Rugby World Cup city guide – Oita
The Oita prefecture is located in the east of Kyushu and the capital Oita city will play home to two quarterfinals at the Rugby World Cup.
The region is highly geothermal with hot springs popping up everywhere, including Beppu City, which hosts eight million visitors per year. Throughout Japan, the area is famous for onsen baths.
Beppu Station (Oita)
Beppu Station is the main railway station for the city of Beppu in the Oita prefecture. Connected by the JR Kyushu railways, many fans of New Zealand, Australia, Wales and Canada will likely pass through the station as their teams are in the Oita region.
Showadenko dome (Oita Stadium)
Oita will play host to two quarter-finals as well as three group stage matches involving New Zealand, Australia, Wales and Fiji in the 40,000 capacity stadium. Fans will ride a shuttle bus to the ground to watch matches, which is located in parklands just outside of Oita city.
Kitsuki Castle is perhaps one of the smallest in Japan. Restored in the 20th century, the castle has incredible views over the town of Kitsuki and out to the coast. Visitors can try on Samurai armour if they wish, whilst the castle has many Samurai displays inside. The castle is located about an hour’s drive from Oita city.
Kannawa (Geothermal Town)
The town of Kannawa in Oita is a geothermal hot spot. You will see steam rising from the streets everywhere! Find a foot bath restaurant for a relaxing and unique experience where you can eat while soaking your feet in a hot spa. The food is also cooked in a geothermal spring for a delicious meal.
Beppu Jigoku-Meguri (Geothermal hot springs)
The ‘Hell tour’ of Beppu refers to the famous hot springs that are untouchable, hence the name ‘Jigoku’ which translates to Hell. There are seven ‘Jigoku’ to see around Beppu, thermal mud and hot springs have been gushing from the ground for over 1,000 years.
The hot springs can provide stunning views of billowing steam and spewing mud.
Oniishi Bouzu Jigoku (Shaven head hell)
Chinoike Jigoku (The red blood pond)
Takachiho Gorge – Miyazaki
Takachiho Gorge is a narrow chasm cut through the rock by the Gokase River. Along the gorge you will find a stunning 17-metre high waterfall cascading down to the river. This view can be enjoyed from the bridge or you can get a little closer by hiring a rowboat to get up close and personnel.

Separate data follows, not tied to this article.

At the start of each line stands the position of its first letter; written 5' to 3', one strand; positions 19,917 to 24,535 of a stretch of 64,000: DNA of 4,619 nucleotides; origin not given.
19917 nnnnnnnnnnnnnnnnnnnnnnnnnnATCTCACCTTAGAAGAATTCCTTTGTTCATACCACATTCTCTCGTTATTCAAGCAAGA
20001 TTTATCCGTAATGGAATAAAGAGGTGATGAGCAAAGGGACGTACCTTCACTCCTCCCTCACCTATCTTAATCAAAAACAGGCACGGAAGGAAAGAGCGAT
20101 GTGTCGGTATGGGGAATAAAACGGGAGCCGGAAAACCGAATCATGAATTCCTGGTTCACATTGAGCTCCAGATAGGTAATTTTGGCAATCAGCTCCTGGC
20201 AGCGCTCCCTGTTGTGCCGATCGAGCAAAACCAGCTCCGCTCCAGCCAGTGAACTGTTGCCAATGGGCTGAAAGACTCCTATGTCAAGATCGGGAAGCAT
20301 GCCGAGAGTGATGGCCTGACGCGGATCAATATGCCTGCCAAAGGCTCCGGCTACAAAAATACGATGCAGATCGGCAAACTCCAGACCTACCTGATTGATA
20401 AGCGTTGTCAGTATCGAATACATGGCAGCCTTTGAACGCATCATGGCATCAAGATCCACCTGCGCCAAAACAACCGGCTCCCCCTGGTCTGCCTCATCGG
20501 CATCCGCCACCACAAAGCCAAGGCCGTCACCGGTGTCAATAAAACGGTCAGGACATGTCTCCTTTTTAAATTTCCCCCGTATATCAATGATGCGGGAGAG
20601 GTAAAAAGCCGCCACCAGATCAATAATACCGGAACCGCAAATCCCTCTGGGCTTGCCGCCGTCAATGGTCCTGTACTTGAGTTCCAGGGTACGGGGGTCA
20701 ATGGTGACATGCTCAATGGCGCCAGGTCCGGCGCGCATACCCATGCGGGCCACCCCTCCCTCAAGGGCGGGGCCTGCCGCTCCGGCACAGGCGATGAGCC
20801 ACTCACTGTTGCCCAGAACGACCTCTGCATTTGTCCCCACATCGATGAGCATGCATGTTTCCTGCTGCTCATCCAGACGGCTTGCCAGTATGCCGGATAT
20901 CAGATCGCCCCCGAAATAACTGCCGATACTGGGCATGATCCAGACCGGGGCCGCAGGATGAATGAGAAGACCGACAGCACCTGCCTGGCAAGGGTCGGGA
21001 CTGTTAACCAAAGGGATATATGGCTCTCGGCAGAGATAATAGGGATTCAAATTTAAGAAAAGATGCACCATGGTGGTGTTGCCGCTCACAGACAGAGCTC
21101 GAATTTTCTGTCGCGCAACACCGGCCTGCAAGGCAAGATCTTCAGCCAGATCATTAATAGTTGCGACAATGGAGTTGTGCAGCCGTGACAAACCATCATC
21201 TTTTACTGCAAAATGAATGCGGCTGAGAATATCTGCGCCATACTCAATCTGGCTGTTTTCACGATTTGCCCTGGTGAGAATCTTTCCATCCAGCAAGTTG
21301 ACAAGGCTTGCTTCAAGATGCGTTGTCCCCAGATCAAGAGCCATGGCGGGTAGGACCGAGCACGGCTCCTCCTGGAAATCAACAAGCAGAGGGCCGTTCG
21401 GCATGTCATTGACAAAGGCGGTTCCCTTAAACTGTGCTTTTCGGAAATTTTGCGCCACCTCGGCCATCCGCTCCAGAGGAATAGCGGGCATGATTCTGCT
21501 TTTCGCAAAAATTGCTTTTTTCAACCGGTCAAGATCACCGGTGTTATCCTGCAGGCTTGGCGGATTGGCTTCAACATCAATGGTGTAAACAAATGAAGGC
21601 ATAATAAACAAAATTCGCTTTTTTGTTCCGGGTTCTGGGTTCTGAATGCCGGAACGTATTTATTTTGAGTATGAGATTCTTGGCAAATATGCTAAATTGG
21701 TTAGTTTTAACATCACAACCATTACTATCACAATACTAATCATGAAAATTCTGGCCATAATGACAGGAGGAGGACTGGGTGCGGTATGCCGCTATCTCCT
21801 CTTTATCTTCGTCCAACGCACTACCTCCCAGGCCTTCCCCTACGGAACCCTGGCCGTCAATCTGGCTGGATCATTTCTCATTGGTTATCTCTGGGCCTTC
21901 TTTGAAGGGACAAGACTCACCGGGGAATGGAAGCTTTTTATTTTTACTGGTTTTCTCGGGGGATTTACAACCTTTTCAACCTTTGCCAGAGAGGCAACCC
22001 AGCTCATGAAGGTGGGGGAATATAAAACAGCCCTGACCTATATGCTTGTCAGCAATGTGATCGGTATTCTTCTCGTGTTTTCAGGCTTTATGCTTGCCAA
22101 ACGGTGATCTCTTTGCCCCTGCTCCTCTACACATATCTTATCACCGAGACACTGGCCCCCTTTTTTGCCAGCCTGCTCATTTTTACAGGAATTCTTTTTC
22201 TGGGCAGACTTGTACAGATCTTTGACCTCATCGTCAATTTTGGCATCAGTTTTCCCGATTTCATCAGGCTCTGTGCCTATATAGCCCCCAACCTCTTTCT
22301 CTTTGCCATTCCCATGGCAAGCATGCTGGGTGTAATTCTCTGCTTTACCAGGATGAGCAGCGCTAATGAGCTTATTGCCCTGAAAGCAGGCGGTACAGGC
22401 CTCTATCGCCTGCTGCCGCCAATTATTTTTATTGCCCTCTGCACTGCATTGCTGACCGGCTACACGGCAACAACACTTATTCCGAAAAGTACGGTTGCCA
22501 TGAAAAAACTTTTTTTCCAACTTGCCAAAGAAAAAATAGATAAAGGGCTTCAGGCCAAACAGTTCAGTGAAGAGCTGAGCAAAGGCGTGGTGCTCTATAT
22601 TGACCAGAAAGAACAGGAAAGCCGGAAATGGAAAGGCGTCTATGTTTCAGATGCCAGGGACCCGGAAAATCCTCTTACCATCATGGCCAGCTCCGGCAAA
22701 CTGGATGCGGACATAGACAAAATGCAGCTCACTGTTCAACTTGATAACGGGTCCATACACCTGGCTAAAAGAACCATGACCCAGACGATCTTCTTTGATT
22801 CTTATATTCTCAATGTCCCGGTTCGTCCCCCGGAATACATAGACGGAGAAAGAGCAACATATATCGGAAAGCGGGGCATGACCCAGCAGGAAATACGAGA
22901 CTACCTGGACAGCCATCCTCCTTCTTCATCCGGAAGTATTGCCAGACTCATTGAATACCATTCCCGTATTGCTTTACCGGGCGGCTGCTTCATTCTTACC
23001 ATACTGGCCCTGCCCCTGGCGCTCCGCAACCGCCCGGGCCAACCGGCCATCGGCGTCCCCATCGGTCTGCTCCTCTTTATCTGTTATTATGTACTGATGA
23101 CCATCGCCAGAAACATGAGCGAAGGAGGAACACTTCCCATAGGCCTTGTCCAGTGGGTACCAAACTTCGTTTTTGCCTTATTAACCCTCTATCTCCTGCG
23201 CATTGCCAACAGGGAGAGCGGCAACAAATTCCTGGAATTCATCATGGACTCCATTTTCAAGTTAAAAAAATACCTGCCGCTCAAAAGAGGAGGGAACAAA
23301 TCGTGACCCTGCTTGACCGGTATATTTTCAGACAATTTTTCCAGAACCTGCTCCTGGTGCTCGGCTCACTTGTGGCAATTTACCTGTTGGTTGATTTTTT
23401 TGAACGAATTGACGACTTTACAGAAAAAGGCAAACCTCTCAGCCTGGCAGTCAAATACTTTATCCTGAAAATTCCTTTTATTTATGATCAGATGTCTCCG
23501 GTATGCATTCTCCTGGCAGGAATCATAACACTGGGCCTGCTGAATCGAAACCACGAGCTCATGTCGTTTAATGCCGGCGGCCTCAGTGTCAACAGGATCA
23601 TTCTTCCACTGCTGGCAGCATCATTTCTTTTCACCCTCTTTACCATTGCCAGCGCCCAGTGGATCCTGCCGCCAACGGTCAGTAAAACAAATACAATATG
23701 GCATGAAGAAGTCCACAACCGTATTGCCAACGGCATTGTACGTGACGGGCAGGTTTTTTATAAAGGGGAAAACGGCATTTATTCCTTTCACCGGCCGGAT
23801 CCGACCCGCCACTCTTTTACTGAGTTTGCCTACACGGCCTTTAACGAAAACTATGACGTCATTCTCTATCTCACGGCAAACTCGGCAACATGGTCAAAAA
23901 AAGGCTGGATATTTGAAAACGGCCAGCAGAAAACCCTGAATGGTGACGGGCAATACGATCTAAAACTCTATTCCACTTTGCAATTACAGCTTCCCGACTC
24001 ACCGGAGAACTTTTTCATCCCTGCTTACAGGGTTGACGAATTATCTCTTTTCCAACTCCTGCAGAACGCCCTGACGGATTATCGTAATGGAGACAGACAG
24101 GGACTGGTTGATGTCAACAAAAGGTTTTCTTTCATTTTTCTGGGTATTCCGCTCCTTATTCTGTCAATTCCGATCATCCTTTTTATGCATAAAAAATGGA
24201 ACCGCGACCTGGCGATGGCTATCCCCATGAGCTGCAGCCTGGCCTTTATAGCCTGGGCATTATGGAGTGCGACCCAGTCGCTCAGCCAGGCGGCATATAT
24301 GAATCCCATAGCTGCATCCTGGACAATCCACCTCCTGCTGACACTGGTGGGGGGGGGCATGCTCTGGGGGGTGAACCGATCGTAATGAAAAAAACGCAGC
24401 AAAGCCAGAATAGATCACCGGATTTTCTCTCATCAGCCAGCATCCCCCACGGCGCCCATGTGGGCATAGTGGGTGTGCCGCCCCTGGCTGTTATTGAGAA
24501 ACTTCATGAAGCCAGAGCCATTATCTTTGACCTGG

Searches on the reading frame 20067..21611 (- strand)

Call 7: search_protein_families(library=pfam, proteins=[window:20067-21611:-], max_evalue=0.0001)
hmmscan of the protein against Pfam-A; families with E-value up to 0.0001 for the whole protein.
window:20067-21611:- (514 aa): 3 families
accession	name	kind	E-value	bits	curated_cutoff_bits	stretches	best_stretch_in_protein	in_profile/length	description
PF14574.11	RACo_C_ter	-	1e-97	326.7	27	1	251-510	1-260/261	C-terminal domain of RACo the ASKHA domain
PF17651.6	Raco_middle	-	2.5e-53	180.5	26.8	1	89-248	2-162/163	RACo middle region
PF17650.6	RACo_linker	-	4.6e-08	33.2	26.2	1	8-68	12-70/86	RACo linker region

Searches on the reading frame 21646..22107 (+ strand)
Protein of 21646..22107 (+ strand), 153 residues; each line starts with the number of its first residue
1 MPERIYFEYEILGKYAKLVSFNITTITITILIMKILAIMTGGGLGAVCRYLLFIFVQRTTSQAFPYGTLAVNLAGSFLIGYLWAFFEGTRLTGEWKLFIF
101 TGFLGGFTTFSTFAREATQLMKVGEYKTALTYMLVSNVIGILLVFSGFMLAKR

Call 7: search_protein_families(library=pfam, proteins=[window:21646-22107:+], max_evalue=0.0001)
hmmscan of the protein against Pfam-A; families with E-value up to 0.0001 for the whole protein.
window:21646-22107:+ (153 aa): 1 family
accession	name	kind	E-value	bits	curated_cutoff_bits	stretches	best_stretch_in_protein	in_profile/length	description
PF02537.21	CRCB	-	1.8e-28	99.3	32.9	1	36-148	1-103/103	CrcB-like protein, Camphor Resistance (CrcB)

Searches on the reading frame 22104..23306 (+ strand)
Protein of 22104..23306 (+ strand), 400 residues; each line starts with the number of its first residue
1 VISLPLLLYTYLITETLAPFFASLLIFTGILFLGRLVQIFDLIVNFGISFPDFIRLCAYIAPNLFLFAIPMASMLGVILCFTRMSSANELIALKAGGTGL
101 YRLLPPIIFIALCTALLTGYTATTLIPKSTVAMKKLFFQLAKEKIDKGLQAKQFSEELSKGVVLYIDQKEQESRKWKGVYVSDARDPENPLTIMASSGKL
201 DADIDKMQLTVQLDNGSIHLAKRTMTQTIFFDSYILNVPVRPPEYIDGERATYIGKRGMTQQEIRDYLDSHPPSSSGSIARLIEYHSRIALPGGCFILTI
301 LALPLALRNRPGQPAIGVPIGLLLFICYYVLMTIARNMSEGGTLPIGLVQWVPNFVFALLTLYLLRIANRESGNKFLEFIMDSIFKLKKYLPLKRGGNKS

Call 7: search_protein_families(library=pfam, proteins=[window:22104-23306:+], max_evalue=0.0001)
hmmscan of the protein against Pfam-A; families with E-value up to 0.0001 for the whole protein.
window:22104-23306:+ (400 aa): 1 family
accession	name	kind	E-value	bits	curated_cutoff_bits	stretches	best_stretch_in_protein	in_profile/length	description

Takachiho Gorge is located in the northern part of Miyazaki Prefecture adjacent to Kumamoto Prefecture and Oita Prefecture,It is accessible by car or bus and is a few hours from Oita by car.
Kaguraya – Miyazaki
The Kaguraya restaurant in Takachiho offers unique Japanese cuisine for a traditional lunch or dinner. Take a seat on the tatami mat and enjoy a set meal!
Amanoiwato Shrine – Miyazaki
Amanoiwato is a Shinto shrine located in the Takachiho area of Kyushu, Miyazaki Prefecture, Japan.
The shrine sits above the gorge where thousands of small stone pillars line the path from the river to the shrine which sits inside a cave.
The shrine is about 15 to 20 minutes from Takachiho Bus Center by car, bus or taxi.
It is dedicated to the sun goddess Amaterasu and sits above the gorge containing Ama-no-Iwato, the cave where, according to Japanese legend, the goddess hid after battle with her brother, plunging the world into darkness until lured out by the spirit of merriment.
Other recommended sites
Kebesu Fire Festival (Oita pref.) 2019/10/14
The deity named Kebesu, wearing a strange mask, tries to burst into the holy bonfire, while locals called Toba dressed in white defend it. After the battle between Kebesu and Toba goes on for a while, Kebesu finally enters into the bonfire. Then the mad Toba run over to the shrine to throw in a wooden fire stick for blessing people. People start screaming and running away from the fire, but the sparks are said to provide good health for one year.
For more information click here.
To book click here.
Miyazaki-Jingu Taisai (Jinmu-Sama) / Miyazaki Shrine Grand Festival
2019/10/26 – 2019/10/27
Miyazaki-jingu Taisai is the largest local festival in Miyazaki city and is held to pray for a plentiful harvest and to honor Japan’s first emperor, Jimmu. Worshippers in traditional dress, shishimai (lion dances), wadaiko (Japanese drums), and musical groups line the streets over the 2 days of the festival.
For more information click here.
Sapporo Beer Factory Tour
A tour of the beer factory is also popular. Click here for details.
Note: Reservations are required.